Every year they find at least one blond girl to rip to pieces until she dies. She's like the sacrifice to the volcano. It's horrendous.
Brittany Murphy on life immediately after "Clueless":
“So funny, but it was hard to get a job for two years after that, everyone thought I was really Tai.”
1. Lose weight.
2. Dye hair.
3. Show them you're not a little girl anymore & can handle the juicy roles.
Brittany Murphy, PARTIAL FILMOGRAPHY:
Clueless (1995): plays "ugly ducking" who gets makeover.
Freeway (1996): plays heroin addict.
Falling Sky (1998): plays alcoholic who tries to kill herself.
Prophecy II (1998): plays suicide victim.
Girl, Interrupted (1999): plays incest survivor with eating disorder who's into cutting and in a mental hospital; later commits suicide.
Don't Say A Word (2001): plays severely disturbed young woman in mental hospital.
Spun (2002): plays meth addict.
The Dead Girl (2006): plays dead hooker.
Deadline (2010): plays woman who has had nervous breakdown.
Abandoned (2010): plays woman with psychiatric issues.
"In playing such a dark and damaged character, the danger is as an actor you could bring some of that darkness back home with you. Murphy has always been careful not to. 'I don't like to bring unhappy energies with me back home' she tells, 'It doesn't serve my life at all."
What does a starlet do when she nears 30?
1. Lose more weight.
2. Show them you're not another aging starlet & can handle the juicy roles.
3. Injections in lips to look younger.
4. Maxim shoot.
"If you don’t have yourself, you have nothing to give."
2002: Saturday Night Live invites Brittany Murphy to host show
2009: Saturday Night Live eviscerates Brittany Murphy
2009: Offending Brittany Murphy SNL clip pulled from Hulu. With death comes clout and respect.
DEAD CELEBRITY ETIQUETTE & PROCEDURE:
1. Twitter trending.
2. Wiki edits.
3. Perez gloat.
4. "I told you so."/"We feel bad about bashing him/her."
5. YouTube tribute vids.
6. Solid two weeks of media reportage.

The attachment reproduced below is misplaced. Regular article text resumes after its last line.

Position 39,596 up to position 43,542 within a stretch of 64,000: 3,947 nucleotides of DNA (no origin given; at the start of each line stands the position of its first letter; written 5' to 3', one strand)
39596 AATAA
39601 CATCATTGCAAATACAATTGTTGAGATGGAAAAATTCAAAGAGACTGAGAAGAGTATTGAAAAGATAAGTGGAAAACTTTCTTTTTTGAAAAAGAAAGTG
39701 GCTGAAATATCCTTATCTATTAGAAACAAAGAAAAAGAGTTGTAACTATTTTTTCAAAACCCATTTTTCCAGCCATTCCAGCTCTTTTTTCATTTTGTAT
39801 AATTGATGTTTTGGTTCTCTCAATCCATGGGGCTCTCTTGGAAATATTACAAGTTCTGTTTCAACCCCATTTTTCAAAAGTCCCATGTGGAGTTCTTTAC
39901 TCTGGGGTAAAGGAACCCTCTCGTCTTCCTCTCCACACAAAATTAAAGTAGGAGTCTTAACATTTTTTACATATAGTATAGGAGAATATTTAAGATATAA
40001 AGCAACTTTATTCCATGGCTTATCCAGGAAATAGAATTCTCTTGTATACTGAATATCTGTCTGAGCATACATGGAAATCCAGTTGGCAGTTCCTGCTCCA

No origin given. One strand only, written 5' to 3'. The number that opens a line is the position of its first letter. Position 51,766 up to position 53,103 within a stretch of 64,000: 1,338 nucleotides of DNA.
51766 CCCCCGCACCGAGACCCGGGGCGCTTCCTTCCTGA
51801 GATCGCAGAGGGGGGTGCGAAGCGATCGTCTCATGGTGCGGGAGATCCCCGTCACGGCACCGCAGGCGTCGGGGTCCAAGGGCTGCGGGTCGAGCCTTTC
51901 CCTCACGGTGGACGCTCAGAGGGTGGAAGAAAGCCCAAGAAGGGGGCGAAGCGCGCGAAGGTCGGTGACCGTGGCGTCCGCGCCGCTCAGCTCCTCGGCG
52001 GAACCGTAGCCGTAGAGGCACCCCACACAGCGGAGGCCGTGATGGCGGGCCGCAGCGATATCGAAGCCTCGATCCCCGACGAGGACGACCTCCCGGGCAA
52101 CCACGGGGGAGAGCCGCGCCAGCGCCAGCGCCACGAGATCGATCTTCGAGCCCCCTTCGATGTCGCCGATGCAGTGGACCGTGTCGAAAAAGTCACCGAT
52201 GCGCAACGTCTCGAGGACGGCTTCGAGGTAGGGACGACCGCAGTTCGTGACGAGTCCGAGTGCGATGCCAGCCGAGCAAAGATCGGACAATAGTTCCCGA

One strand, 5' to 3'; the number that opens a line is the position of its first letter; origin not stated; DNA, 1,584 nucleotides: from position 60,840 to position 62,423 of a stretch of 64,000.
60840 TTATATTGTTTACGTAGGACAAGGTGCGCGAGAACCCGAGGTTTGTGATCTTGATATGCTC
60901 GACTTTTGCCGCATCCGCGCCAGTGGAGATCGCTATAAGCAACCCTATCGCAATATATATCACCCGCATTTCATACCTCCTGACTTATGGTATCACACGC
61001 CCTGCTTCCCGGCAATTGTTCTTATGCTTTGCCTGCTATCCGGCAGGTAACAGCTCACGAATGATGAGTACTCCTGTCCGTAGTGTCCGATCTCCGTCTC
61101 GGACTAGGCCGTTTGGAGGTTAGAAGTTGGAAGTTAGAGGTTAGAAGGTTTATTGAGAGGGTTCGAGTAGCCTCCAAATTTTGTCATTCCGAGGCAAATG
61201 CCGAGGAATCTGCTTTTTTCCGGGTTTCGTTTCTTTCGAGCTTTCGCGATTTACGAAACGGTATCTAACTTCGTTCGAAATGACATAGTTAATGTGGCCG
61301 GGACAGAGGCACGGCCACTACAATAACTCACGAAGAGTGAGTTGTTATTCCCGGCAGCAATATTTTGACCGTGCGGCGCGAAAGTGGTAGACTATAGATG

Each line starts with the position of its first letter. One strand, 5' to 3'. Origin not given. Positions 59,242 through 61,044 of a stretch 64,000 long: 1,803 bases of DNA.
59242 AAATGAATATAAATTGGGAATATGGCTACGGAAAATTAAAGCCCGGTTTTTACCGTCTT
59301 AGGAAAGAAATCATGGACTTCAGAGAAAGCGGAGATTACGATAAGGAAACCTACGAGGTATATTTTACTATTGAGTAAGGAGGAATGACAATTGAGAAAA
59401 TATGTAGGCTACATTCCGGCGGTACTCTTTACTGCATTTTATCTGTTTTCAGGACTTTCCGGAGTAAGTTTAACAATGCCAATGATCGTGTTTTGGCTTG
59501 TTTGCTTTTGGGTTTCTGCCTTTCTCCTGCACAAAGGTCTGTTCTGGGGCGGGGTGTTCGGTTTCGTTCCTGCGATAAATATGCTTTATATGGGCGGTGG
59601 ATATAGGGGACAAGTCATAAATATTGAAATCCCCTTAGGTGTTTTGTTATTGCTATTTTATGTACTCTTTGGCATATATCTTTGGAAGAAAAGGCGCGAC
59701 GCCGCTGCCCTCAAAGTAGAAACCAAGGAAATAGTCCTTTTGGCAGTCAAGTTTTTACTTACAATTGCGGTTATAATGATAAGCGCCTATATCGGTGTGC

8. Oscar montage.
9. Set target on next troubled celeb who might kick bucket. Rinse. Repeat.
Brittany Murphy on her role in the movie "The Dead Girl":
"It's not an uncommon story. People choose their own paths in life and had she had had a better grasp on reality then she would have made something wonderful of her life. She just wasn't grounded enough."
"Cher, I don't want to do this anymore."
In the end, there is a young woman dead. Even with an autopsy, even with a narrative pieced together by medical experts, TMZ, and nameless insiders, we can't really claim to know what happened, what she was thinking. She was trying to make a living. Yes, the whole self-worth thing was bound up in that. But she was trying to make a living. And when she lost weight, she got roles. And when she got older, she had to try harder, had to literally stretch the limits of her body in order to compensate. Not because she was deluded, the same fragile young woman with the waif-like eyes that she played over and over again in the movies. But because she was in the industry since she was a child and SHE KNEW HOW IT WORKED.
Shall we ascribe a moral to it: pointing fingers at the media, citing a sexist culture that demands youth and thinness from its women no matter what their age and body type? Is this that inevitable People Magazine story, that cautionary tale? No, that all seems too simple, the equivalent of Lady Gaga's video "Paparazzi," a simultaneous campy condemnation and orgasmic celebration of celebrity culture. The women are dead or maimed in that music video, victims of a cruel celebrity system...but they look FABULOUS!
We could have told a young Brittany Murphy that she didn't need to lose weight or use botox to compete and thrive in her industry; but the highest-grossing actress in the world is Emma Watson in all her skinny, nubile glory. Yes, Hilary Swank gets Oscars...but she is not a movie star, not really. She's not a star.
This is all a syndrome, a never-ending cycle that periodically scoops young women and men up and eats them. We all participate, in our very small, passive way: but we have enough problems. Don't blame us. Don't blame the tabloid editor. Don't blame an -ism.
This just is, that's all, it's all part of the larger meta-narrative. It sucks. And it just is. And when we all pass, there will remain the video clips, the discrete pulses of energy, our witty commentary, our told-you-sos, our anecdotes and Twitpics.
I guess that's where I am at my life, now. I just look at stories like Murphy's from the outside sitting before a pile of media, recognizing my own impotence to predict in any constructive manner, my own impotence in pointing the finger, my own impotence and armchair arrogance in trying to figure the Subject out.